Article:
This is National-award winning director Madhur Bhandarkar’s 13th feature film. He first came into the limelight with his brand of commercially accessible ‘realistic’ cinema back in 2001. Chandni Bar won him his first national award (Best Film on Social Issues). Later, Page 3 won the Best Feature Film award, while he won his first and only Best Director award with Traffic Signal. His last film, Calendar Girls (2015), was a rare box-office flop.
However, Indu Sarkar will only be his second ‘different’ film after romantic comedy, Dil Toh Bachcha Hai Ji. While it isn’t based on current affairs, it certainly is a dramatization of a real period in history.
The Indu Sarkar trailer sent a wave of panic through Indian politics. The Congress National Party protested against the plot, which is based on the Indira Gandhi-enforced ‘Emergency’ period in 1975. Neil Nitin Mukesh plays the controversial figure of Sanjay Gandhi, her son, who was the alleged force behind a forced mass-sterilization campaign. The film seems to be about a traumatized, stuttering mother (Kirti Kulhari), who hits back against the authoritarian system and contrives to bring down the Emergency on her own. The villains, of course, are the government in power. A familiar lady rules the country and curtails the idea of freedom with an iron fist.
As Bhandarkar has stated, the environment and period may be real, but the story is mostly fictional. He has kept in tone with the recent spate of feisty woman-oriented Hindi cinema.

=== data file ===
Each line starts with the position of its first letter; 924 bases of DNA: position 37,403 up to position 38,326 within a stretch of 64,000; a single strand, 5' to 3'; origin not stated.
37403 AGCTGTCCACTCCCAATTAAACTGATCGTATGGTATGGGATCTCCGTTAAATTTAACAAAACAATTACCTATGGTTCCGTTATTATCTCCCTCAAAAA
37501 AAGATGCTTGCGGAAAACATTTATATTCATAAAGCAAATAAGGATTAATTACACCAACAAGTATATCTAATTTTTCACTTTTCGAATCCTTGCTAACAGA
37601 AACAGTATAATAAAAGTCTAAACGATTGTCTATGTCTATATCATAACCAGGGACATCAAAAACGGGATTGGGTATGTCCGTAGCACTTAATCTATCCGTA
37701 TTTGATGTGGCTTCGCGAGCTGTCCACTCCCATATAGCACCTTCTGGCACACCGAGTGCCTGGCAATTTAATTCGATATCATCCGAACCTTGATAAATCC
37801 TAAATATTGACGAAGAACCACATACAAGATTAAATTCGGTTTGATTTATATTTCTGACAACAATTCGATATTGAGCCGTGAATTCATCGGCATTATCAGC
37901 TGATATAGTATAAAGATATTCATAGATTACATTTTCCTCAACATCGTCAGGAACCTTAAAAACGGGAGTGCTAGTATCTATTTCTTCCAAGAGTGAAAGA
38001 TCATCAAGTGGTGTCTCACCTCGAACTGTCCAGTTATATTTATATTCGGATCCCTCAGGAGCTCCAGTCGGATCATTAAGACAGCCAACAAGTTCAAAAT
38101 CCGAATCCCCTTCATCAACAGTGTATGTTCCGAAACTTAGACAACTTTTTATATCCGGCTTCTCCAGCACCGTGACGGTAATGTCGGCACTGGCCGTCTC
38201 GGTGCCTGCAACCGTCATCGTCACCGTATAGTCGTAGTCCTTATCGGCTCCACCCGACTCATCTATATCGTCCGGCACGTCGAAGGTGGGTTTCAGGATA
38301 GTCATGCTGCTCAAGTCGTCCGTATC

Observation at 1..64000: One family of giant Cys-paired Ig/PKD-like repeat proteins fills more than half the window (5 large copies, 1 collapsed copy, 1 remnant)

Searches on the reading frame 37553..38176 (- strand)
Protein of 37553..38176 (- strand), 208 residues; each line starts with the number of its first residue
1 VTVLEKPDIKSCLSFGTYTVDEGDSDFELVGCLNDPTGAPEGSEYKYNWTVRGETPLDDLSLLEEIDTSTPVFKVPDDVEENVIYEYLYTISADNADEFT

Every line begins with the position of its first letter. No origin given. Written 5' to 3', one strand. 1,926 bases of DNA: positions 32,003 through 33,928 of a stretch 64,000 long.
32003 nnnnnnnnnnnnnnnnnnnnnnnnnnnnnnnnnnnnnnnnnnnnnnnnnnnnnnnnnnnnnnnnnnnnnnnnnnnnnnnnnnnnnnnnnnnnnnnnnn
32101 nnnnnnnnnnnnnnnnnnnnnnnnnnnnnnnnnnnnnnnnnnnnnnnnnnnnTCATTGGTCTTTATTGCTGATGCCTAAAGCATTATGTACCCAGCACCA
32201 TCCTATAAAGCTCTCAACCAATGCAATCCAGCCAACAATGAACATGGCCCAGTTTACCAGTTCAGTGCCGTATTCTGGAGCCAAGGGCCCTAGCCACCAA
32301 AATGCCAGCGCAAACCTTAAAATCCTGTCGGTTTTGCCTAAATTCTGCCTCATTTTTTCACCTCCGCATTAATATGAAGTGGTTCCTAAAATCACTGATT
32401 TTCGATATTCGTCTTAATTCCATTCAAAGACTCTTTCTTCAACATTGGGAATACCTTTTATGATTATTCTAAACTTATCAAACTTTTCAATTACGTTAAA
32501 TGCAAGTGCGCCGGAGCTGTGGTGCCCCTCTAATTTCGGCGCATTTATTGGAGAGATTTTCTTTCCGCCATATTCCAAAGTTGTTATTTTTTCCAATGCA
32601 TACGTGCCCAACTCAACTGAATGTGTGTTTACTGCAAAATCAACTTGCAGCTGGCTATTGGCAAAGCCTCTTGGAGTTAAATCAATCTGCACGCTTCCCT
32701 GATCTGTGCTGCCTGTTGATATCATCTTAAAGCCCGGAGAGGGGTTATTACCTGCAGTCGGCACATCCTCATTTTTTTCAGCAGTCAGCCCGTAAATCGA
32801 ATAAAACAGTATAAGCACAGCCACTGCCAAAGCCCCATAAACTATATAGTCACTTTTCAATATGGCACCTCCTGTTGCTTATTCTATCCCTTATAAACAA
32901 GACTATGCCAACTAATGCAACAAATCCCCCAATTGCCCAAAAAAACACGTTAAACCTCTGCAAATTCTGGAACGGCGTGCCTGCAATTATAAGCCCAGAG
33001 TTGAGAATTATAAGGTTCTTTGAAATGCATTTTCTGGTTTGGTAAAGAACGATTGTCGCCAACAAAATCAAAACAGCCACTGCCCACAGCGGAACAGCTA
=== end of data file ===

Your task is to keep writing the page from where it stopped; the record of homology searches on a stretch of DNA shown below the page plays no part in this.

This week, Indu Sarkar was passed by the CBFC Revising Committee with a UA certificate, two cuts and a few muted words. This was a relief, compared to the 12 suggested earlier with disclaimers by the Examining committee (led by who else but Chief Pahlaj Nihalani).
Out of the four Hindi films releasing this week, Indu Sarkar is expected to pose stiff competition to Anees Bazmee’s comedy, Mubarakan.
Anees Bazmee’s 12th feature film as a director – his first after the sequel Welcome Back in 2015 – releases this Friday, too. Mubarakan is an all-out Kapoor family vehicle. Arjun Kapoor is in a double role, with his real-life uncle Anil Kapoor playing his on-screen uncle, in a typically birdbrained comedy-of-errors entertainer. Arjun plays Karan, a London-bred boy, as well as Charan, a Punjab-bred lad. Karan and Charan fall in love with Athiya Shetty and Illeana D’Cruz, who’re matched to marry the wrong Arjun, thanks to a bumbling uncle’s mistakes.
Anees Bazmee was one of the most prolific Bollywood writers of the 1990s. He wrote many hits, such as Swarg, Bol Radha Bol, King Uncle, Raja Babu, Ladla, Gopi Kishan, Army, Deewana Mastana, Sirf Tum and Raju Chacha. Most of us grew up to cherish these movies, no matter how they have aged over the years – especially the David Dhawan classics. Bazmee, too, has tried to imbibe that brand of chaotic and irreverent low-denominator humor to his movies as a director. After starting serious with Ajay Devgn–Kajol starrer Pyaar Toh Hona Hi Tha, he succeeded with No Entry and Welcome, and even Singh Is Kinng.
Whether it’s Mubarakan or Indu Sarkar, both will have to make merry in this one week. Both look like the kind of mainstream fare that concentrates mostly on the first weekend. Next week, Imtiaz Ali’s Shah Rukh and Anushka starrer, Jab Harry Met Sejal, releases – a film destined to monopolize the multiplexes across the country.